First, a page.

Prospect Street Award Winner Brings Optimism to the Fight to Save Brazil’s Tropical Forests
A professor of agroforestry in the Bahia region of Brazil, Daniel Piotto is hoping his studies in forest restoration and plantation forestry can help counter devastating tree loss in one the country’s “last frontiers.”
By Josh Anusewicz
Daniel Piotto ’06 MF, ’11 PhD earned a degree in forest engineering in his native Brazil and a master’s degree in forest management at Centro Agronómico Tropical de Investigación y Enseñanza (CATIE) in Costa Rica. It was at CATIE where he first met Florencia Montagnini and Mark Ashton, renowned forestry professors from the Yale School of the Environment working on what would become YSE’s Environmental Leadership and Training Initiative.
“Their work got me really excited,” recalls Piotto, “and the reputation of the forestry program spoke for itself.”
That first taste of YSE convinced Piotto to apply — a decision that started six years at the School, a master’s degree and a doctorate, and trips to forests across the world that expanded his knowledge of different forest biomes and managing forest resources.
“My experience at YSE was my formation into who I am a scientist and a professor,” says Piotto, this year’s Prospect Street Award recipient at the YSE’s Reunion Weekend 2021. The award recognizes a recent graduate who has made significant contributions to the environmental field and who exemplifies the spirit of the School through demonstrated leadership, innovation, and creativity.
While the state of the world in 2021 may not easily inspire optimism, even among folks who are normally cheery, it seems negativity has never entered the mind of Nan Jenks-Jay ’86 MES.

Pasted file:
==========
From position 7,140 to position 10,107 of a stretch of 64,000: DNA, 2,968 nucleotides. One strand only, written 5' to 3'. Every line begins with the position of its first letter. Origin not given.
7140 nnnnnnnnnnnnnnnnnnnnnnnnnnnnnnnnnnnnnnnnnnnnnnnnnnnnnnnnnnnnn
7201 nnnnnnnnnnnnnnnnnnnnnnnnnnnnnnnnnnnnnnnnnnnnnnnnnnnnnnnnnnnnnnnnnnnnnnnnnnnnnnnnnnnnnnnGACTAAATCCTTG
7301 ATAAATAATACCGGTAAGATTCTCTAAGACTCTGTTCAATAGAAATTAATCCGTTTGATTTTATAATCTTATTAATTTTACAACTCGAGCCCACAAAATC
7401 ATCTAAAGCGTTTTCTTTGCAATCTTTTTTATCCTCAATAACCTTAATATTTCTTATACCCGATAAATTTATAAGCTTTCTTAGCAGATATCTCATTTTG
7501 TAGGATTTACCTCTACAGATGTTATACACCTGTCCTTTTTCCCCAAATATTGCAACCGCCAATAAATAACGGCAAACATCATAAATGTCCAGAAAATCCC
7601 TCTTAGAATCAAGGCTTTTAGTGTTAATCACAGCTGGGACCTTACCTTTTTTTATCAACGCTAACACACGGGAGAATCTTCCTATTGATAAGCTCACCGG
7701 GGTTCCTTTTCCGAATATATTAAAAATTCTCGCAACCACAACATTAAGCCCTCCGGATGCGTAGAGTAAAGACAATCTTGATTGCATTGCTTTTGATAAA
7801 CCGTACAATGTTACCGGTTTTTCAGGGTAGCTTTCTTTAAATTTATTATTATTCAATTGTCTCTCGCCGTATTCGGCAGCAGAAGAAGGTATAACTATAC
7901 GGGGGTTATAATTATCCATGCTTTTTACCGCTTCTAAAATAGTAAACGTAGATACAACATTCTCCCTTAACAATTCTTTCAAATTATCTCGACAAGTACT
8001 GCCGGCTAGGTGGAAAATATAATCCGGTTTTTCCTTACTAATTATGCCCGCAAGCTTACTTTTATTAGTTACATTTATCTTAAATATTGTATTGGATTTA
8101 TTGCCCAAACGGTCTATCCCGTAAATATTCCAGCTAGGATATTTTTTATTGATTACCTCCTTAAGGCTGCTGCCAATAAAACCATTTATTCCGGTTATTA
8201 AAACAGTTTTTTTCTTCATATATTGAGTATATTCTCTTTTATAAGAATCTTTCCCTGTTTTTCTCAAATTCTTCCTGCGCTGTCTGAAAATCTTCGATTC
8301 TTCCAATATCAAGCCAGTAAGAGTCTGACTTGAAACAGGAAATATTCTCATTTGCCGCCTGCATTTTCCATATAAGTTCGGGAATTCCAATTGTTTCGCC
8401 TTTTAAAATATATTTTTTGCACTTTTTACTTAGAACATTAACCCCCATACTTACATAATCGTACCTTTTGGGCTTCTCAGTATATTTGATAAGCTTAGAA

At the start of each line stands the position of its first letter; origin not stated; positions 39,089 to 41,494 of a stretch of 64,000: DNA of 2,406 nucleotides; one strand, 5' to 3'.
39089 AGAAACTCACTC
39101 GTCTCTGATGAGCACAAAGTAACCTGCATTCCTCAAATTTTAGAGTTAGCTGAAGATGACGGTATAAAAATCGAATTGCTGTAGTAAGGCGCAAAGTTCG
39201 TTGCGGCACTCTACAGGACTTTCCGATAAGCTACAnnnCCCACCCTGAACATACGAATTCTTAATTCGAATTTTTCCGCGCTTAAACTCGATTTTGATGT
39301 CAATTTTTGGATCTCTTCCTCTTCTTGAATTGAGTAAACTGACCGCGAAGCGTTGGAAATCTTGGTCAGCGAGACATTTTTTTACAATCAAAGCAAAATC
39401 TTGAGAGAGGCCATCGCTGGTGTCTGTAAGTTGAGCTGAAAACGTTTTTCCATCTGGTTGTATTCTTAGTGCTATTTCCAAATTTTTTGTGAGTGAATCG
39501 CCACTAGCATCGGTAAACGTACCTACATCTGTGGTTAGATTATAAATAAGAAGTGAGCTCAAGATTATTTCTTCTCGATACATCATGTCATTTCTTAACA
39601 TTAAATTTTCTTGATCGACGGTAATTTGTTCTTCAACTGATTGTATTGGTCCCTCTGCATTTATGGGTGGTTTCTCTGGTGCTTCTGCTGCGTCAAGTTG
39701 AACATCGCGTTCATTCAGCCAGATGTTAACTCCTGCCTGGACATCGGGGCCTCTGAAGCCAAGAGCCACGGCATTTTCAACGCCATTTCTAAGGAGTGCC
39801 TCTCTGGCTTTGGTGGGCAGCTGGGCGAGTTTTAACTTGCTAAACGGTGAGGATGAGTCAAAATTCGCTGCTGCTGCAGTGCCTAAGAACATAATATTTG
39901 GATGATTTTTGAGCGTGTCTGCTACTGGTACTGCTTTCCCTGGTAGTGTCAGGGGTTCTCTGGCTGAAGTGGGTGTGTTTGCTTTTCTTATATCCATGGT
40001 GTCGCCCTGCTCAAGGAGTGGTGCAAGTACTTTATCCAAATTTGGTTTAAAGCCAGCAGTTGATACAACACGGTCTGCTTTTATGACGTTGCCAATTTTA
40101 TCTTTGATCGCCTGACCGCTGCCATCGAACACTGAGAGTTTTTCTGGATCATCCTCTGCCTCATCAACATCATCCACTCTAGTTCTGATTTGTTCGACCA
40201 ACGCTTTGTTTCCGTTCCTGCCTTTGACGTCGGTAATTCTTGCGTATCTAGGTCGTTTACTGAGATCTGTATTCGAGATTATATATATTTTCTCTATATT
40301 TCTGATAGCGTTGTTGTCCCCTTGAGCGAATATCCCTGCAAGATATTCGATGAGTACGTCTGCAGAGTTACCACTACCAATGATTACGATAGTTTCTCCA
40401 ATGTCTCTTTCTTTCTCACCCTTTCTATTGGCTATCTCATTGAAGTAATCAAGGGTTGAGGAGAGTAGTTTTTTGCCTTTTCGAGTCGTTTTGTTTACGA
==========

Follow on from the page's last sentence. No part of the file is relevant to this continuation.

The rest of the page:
Piotto has run his own consultancy and worked with the Brazilian Forest Service as the head of its national forest inventory, but he says his true calling is within academia. In 2014, he became one of the first faculty members of the new Federal University of Southern Bahia, in its department of agroforestry. Piotto focuses on integrating theoretical knowledge about ecological processes in tropical forests and its application in the design of conservation, production and restoration systems for degraded landscapes.
The Bahia region of Brazil is one of the “last frontiers” of Brazil’s massive network of tropical forests, Piotto says, and there is a particular need for well-managed agroforestry. He has recently led studies on forest restoration and plantation forests in the region, hoping that these strategies can counter the effects of massive deforestation and wildfires across Bahia and other regions of Brazil.
“I’ve dedicated my life to studying this, so I remain optimistic; these forests can grow back,” says Piotto. “I’m not optimistic that people are going to change their behavior in the short-term, so now we ask, ‘How can we adapt?’ Planting trees, managing these forests — that is going to be a very important component.”
Piotto also still leans on his relationships from YSE, regularly contacting or visiting Montagnini and Ashton. He has hosted YSE students and researchers in Bahia and engages with them on fieldwork and data collection, connecting them with other local students and researchers. Piotto has also taught courses for ELTI’s online training program focused on tropical forest restoration.
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“Daniel has gone on to be a formidable force in research and management in the tropical forestry world through his work in forest restoration and agroforestry in Bahia,” says Ashton, who also commended Piotto for his “drive and motivation” as a doctoral student and now as a mentor for YSE doctoral students.